Three years ago, the fifth graders in Sue Phillips' class in Upper Darby were, to be generous, a handful.
Their disruptions were nearly constant. They fought. They disrespected the staff. Of her 23 students at Stonehurst Hills Elementary, 17 were suspended at one time or another.
She noticed something else from journal entries she made them keep: They had a low opinion of police. "They act like there [sic] the kings of the universe," read one. "I don't really trust UD cops," read another.
So Phillips, a 16-year teaching veteran, invited Jim Reif, a bicycle officer, to speak to her class and showed him the journal entries.
"It killed me - reading these letters - it killed me," said Reif, a 23-year member of the force.
In that visit, Reif pulled no punches about why officers do what they do. He talked about respect, taking responsibility, and the consequences of bad choices.
He won over the students - and his boss, too. Plans are afoot to have an officer/mentor in every fifth-grade class, reaching a combined total of about 900 students.
"These kids needed the not-so-friendly officer program," Reif said. "They needed some tough love and someone to call them on it."
Said Phillips: "We started to see a turnaround. "They were good kids but lacked a role model."
The journal entries and thank-you notes to Reif reflected the shift: "You are cool, better than the average cop," and, "I thought police were mean and filled with doughnuts, but they are not really like that."
Wrote a student named Kelliah: "I want to tell you that if you didn't change anyone in here, you did change me," as she explained that when her cousins and friends were about to fight, she stood up to them. The near-scrap ended there.
A year later, that first class came back for a reunion visit - and only one of the now-sixth graders had been suspended.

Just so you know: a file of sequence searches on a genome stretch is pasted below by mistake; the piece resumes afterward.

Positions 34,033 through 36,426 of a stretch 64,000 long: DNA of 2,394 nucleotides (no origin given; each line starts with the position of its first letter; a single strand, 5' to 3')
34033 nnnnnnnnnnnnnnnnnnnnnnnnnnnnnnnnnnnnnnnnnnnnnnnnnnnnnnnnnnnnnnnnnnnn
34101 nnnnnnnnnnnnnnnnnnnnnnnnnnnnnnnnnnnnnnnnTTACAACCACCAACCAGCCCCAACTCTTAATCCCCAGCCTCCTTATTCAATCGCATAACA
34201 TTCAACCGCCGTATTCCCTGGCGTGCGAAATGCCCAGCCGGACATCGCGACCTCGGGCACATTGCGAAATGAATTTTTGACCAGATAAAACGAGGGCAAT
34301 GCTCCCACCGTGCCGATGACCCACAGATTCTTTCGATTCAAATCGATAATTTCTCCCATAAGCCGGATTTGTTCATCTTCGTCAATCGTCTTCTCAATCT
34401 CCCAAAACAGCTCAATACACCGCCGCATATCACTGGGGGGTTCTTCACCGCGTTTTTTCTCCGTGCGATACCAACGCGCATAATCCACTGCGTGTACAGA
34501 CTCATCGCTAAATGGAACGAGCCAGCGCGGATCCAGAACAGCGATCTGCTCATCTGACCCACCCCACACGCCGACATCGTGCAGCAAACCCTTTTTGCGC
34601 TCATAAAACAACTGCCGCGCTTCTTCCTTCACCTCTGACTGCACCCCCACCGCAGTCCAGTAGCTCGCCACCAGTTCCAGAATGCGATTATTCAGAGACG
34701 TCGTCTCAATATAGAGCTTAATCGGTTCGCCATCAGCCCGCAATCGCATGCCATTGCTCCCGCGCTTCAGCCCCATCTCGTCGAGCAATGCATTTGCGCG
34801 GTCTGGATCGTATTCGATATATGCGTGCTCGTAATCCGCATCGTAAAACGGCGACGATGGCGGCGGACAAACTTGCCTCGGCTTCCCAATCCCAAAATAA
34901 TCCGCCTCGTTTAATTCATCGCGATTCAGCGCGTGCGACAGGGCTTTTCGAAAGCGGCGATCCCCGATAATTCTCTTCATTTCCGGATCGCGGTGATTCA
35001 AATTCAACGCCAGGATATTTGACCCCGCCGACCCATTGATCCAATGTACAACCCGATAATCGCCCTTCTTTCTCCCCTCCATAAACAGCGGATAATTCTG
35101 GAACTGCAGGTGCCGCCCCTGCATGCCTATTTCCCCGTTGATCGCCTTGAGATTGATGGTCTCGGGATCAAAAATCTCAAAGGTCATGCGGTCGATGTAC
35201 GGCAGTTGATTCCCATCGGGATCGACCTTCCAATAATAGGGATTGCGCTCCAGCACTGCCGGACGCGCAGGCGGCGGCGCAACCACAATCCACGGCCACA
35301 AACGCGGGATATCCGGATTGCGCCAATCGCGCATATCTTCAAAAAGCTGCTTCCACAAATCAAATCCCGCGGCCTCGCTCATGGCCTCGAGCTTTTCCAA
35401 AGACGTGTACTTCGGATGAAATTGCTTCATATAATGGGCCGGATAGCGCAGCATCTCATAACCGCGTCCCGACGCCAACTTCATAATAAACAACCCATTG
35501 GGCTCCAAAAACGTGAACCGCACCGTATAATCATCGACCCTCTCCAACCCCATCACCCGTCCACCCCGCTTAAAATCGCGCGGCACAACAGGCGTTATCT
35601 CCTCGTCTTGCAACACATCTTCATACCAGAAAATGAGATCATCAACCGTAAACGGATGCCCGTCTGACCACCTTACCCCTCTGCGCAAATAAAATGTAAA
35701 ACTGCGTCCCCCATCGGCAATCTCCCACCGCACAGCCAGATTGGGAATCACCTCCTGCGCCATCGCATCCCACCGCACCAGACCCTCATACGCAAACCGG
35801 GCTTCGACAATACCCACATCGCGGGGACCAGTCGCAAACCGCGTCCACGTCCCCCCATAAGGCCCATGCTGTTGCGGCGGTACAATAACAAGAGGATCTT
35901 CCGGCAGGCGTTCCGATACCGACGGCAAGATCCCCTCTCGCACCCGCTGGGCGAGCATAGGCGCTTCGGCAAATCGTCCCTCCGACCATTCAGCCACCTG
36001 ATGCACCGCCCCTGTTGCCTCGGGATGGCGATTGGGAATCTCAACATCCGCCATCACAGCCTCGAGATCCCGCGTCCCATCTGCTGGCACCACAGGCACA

Reif's visits became a monthly event in Phillips' class and caught the eye of Michael Chitwood, superintendent of police. He expanded the program to include all fifth grades in Stonehurst Hills, Highland Park, and Bywood Elementary Schools.
"It is unbelievable how that interaction with kids not only led to positive relationships with the kids and cops but also a heads-up on issues," Chitwood said.
Louis F. DeVlieger, superintendent of schools, said the partnership had been a great experience in a community with people from 70 countries who may not know all the local "rules of the road."
Two of those officer/mentors, Ryan Wiseley and Eric Colella, were straddling their tricked-out police mountain bikes outside Beverly Hills Middle School the other day, waiting for the last bell. About 300 students then poured out of classes and down Maderia Road, rolling with energy.
The two officers chatted with the youngsters, hoping to keep a lid on the after-school fights and ensuing crowds.
"It is a good connection," Colella said. "They see we are regular people. They see I have a son and like to have fun like everybody else."
On a recent visit to Phillips' class, Reif immediately asked who had been in trouble since his last trip. A few hands shot up.
"How about you, young man?" Reif asked, pointing to Isaiah Rankins, 11. "Give me the story, bro."
After trying unsuccessfully to deflect responsibility - "He kept poking me" - Isaiah admitted his behavior probably escalated a scuffle that landed him in hot water.
"God forbid he poked you," Reif said. "You are lucky you didn't hurt that young man."
The conversations turned to other subjects.
What if you witness a crime? Should you tell?
"If something happened to your family member, would you guys want someone to step up?" Reif asked.
What if your friends blame you for a crime they did?
"They are not your friend. Pick and choose your friends wisely," Reif said.
He brought along a surprise for their last class together: baseball-type cards with a photo of him on his bike. He said he would sign them if they wanted.
Within seconds, he was mobbed like a rock star.
Holding a signed card secure in his hand, Khalil Sulayman, 12, said he thought of Reif as "a second father on the streets."
Reif, he knows, cares about him "a lot. But probably not as much as I care about him."
On Friday, about 400 fifth graders, their officer/mentors, and teachers will gather at Naylors Run Park for an end-of-year picnic. The officers will flip burgers, a DJ will be on hand, and much dancing is expected.
"The electric slide," Reif said.